Originally Chicago alleys were unpaved, most had no drainage or connection to the sewer system, leaving rainwater to simply drain through the gravel or cinder surfacing. Some heavily used alleys were paved with Belgian woodblocks. Before the Belgian blocks became common, there were many different pavement methods with wildly varying advantages and disadvantages. Because it was so cheap woodblock was one of the favored early methods.
Chicago street paver bricks were also used and then alleys were paved over with concrete or asphalt paving.
But private platting soon produced a few blocks without alleys, mostly in the Near North Side's early mansion district or in the haphazardly laid-out industrial workingmen's neighborhoods on the Near South Side. Remarkably, however, alleys became the overwhelming norm in city platting, as the national land survey imposed its grid framework upon Chicago's expanding street and block pattern. Together, they enabled the city to evolve a “system” of mass-produced services and mass-produced access, one of the civic accomplishments of the century.
By 1900, over 98% of the city's residential blocks had alleys, and, a century later, the proportion was still well over 90 percent.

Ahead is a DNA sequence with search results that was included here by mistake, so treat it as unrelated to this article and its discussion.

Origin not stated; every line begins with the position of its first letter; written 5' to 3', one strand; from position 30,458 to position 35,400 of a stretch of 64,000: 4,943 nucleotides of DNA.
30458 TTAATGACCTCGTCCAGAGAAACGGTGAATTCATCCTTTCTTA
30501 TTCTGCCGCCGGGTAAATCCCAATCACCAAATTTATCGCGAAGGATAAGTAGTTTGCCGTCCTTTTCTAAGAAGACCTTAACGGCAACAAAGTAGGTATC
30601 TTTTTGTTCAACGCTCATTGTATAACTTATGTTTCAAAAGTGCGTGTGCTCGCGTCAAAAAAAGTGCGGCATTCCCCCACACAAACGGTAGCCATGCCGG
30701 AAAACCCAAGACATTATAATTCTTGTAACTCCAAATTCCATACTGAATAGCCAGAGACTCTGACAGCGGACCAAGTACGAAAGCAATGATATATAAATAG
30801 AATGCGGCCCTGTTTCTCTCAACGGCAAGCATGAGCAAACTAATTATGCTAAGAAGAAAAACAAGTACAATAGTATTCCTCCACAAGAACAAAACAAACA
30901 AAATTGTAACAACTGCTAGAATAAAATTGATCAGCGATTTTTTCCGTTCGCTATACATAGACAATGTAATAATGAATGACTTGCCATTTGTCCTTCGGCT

|A typical “Manure Vault” in a Chicago alley in 1918.|
Early suburban developments showed a rising ambivalence toward alleys (Olmsted & Vaux's 1869 Riverside plat contains 31 blocks with alleys and 50 without them). Around World War I, 'modern' planning theory declared alleys wasteful and undesirable, and the last outer fringes of the city of Chicago, along with the vast majority of the suburban territory, were developed thereafter without alleys.
Alleys developed social meanings early on. In middle-class areas, the street represented the respectable front, while the alley saw the servants and suppliers do the dirty work. In working-class areas, alleys provided space for small manufacturing, repair shops, rear houses, children's play space, and, eventually, garages. Much of Chicago's elevated rapid transit system came to run along alleys.
Chicago's alley life, reflecting in many neighborhoods extreme low-rise urban congestion (in contrast to that of New York's tall tenement blocks), spurred intense social criticism by century's end for the health and behavioral 'pathologies' it supported, but improvements came slowly. In the core areas, the impact of business district expansion, expressways, public housing projects, and large-scale urban renewal after World War II obliterated thousands of alleys. In the rest of the city and in some railroad suburbs, however, alleys have survived the new millennium largely intact and contribute hugely to the pulse of Chicago's daily life.
INTERACTIVE CHICAGO ALLEY MAP
Compiled by Neil Gale, Ph.D.
Encyclopedia of Chicago